Shares in Barclays surged after the shock sacking of chief executive Antony Jenkins just hours before the Budget, in a move worth nearly £1bn to the bank’s shareholders.
Barclays shares rose nearly 5 per cent on the news, before ending up 2 per cent, or 5.15p, at 257.3p, adding £864m to its market value. Shares in the other big UK banks were either flat or falling as investors sat on their hands ahead of the Budget.
Mr Jenkins, a retail banker who previously ran Barclaycard, had been in the job for just three years, having been hired to replace the high-profile American investment banker, Bob Diamond. Mr Diamond lost his job as a result of the public firestorm created by the Libor scandal.
It was partly a perceived lack of focus on the investment bank among his boardroom colleagues that put paid to Mr Jenkins’s time at the top.
His executive responsibilities will be assumed by the incoming chairman John McFarlane while a replacement is sought. He undertook a similar job at Aviva in the months between the departure of Andrew Moss and the hiring of the current boss, Mark Wilson.
There were also rumblings at Barclays about a lack of focus and on cost-cutting, seen as under-ambitious, in addition to concerns over the investment bank, which Barclays would still like to see handling big ticket work for global clients. Matters are understood to have come to a head at a series of boardroom presentations a month ago, although the discontent stretches back further than that.
The 67-year-old Mr McFarlane, who replaced Sir David Walker as chairman in April, said bluntly that Barclays was “not efficient” and also attacked the 375 different management committees in operation at the bank.
Mr McFarlane told Mr Jenkins of his fate last week. “He was incredibly professional about it,” Mr McFarlane said.
“It is a complete coincidence this has come out on the day of the Budget.
“It became clear that existing management plans had shareholder value creation too far out in the future. Barclays shares stand where they did six years ago and the dividend is flat.”
The bank said Mr McFarlane had been offered an increase to his £800,000 fee for taking on the executive role, but had refused extra remuneration. Some £100,000 of that fee is paid in shares.
Sir Mike Rake, the deputy chairman, said he had “reflected long and hard on the issue of Group leadership” and discussed this with each of the non-executive directors: “Notwithstanding Antony’s significant achievements, it became clear to all of us that a new set of skills were required for the period ahead. This does not take away from our appreciation of Antony’s contribution at a critical time for the company.”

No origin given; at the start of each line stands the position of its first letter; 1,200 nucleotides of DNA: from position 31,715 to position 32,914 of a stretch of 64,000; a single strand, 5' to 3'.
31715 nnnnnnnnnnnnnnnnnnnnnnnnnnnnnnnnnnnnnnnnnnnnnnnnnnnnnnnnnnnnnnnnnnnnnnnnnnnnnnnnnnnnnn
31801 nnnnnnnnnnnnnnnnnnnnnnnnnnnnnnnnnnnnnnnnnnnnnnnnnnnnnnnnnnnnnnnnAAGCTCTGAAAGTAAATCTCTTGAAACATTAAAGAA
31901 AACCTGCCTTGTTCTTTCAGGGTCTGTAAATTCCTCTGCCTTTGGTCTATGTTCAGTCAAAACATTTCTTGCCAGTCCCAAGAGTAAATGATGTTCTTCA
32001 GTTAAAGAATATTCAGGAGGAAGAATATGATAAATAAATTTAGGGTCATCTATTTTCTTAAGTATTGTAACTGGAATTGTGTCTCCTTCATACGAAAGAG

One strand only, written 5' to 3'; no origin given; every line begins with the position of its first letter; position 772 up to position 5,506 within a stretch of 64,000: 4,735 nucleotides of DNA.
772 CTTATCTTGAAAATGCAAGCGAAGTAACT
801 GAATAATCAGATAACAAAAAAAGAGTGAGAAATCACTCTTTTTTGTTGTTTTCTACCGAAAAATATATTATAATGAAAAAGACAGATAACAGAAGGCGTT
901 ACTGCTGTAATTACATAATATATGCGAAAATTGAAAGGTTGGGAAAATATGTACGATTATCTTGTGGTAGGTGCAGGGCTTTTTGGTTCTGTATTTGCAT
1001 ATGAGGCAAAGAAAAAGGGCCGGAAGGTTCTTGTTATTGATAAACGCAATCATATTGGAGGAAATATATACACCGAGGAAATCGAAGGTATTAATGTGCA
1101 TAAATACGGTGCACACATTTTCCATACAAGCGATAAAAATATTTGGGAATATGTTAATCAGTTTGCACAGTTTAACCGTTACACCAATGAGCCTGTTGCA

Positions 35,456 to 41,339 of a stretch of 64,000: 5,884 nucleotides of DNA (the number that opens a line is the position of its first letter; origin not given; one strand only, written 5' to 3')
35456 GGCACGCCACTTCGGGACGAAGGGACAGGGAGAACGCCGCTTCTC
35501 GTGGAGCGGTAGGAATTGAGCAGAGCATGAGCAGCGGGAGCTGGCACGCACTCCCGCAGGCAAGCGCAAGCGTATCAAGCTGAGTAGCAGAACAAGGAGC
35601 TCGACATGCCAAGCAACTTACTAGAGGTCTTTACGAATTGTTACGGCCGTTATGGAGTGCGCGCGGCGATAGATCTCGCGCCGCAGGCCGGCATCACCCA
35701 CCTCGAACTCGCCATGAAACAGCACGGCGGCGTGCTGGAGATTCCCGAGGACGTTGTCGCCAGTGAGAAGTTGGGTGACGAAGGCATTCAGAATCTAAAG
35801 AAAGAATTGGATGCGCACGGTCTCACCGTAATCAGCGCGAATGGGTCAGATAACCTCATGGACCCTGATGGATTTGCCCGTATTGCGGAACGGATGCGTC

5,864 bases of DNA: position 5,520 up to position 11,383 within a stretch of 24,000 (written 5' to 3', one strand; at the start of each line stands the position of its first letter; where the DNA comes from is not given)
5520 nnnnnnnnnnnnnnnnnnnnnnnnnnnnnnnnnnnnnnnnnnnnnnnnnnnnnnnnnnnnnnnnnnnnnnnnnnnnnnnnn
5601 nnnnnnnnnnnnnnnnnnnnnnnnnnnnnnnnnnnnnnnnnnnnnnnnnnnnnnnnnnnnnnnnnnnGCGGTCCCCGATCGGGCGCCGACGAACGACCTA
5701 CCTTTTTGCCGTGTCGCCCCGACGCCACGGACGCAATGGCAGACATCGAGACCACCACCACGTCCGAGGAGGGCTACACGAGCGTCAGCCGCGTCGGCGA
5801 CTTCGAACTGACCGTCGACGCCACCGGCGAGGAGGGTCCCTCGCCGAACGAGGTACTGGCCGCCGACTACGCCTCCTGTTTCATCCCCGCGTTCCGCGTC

While the decision to make the announcement on Budget day might have been described as a coincidence, Barclays has form on that front.
Back in 2013 it announced a controversial plan to pay its top bankers – including the since departed investment banking chief Rich Ricci – £40m in bonuses on the day of a previous Budget.
Mr Jenkins’s pay-off will be rather more modest, but he will still leave with £3m and be eligible for future releases from the long-term incentive plan for work done in previous years.
Mr Jenkins was paid £5.5m last year. He also owns 4.16 million Barclays shares and has a further 7.36 million due to him under those previous bonuses, which are worth a combined £29.8m.
In the bank’s statement he said: “It is easy to forget just how bad things were three years ago, both for our industry and even more so for us. I am very proud of the significant progress we have made since then.
“Our capital position is much stronger, our business model is more balanced, we are much more disciplined on cost management, we have made good progress in rebuilding our reputation and we are seen as a leader in the application of technology to our business.”
Mr McFarlane did not say whether there would be an increase in job cuts as part of plans to improve returns to shareholders, but there was immediate speculation that this would be the inevitable outcome, with the possibility of further branch closures too.
While the bank said its strategy would not change, Mr McFarlane said that he has already met the group executive management to agree a “much more urgent and stronger programme starting from yesterday”.
This includes “proposals from the investment bank”, that underperformed badly in 2014, and which Mr McFarlane said he “fully endorsed”.
In the meantime a search for a replacement is under way, with Tushar Morzaria, the finance director with whom Mr McFarlane will work closely over the coming days, seen as the leading internal candidate.
However, the bank is thought more likely to bring in an outsider if it can. Mr McFarlane has stated that whoever takes the job will have familiarity with investment banking, although they will not have to have run one.Reuse content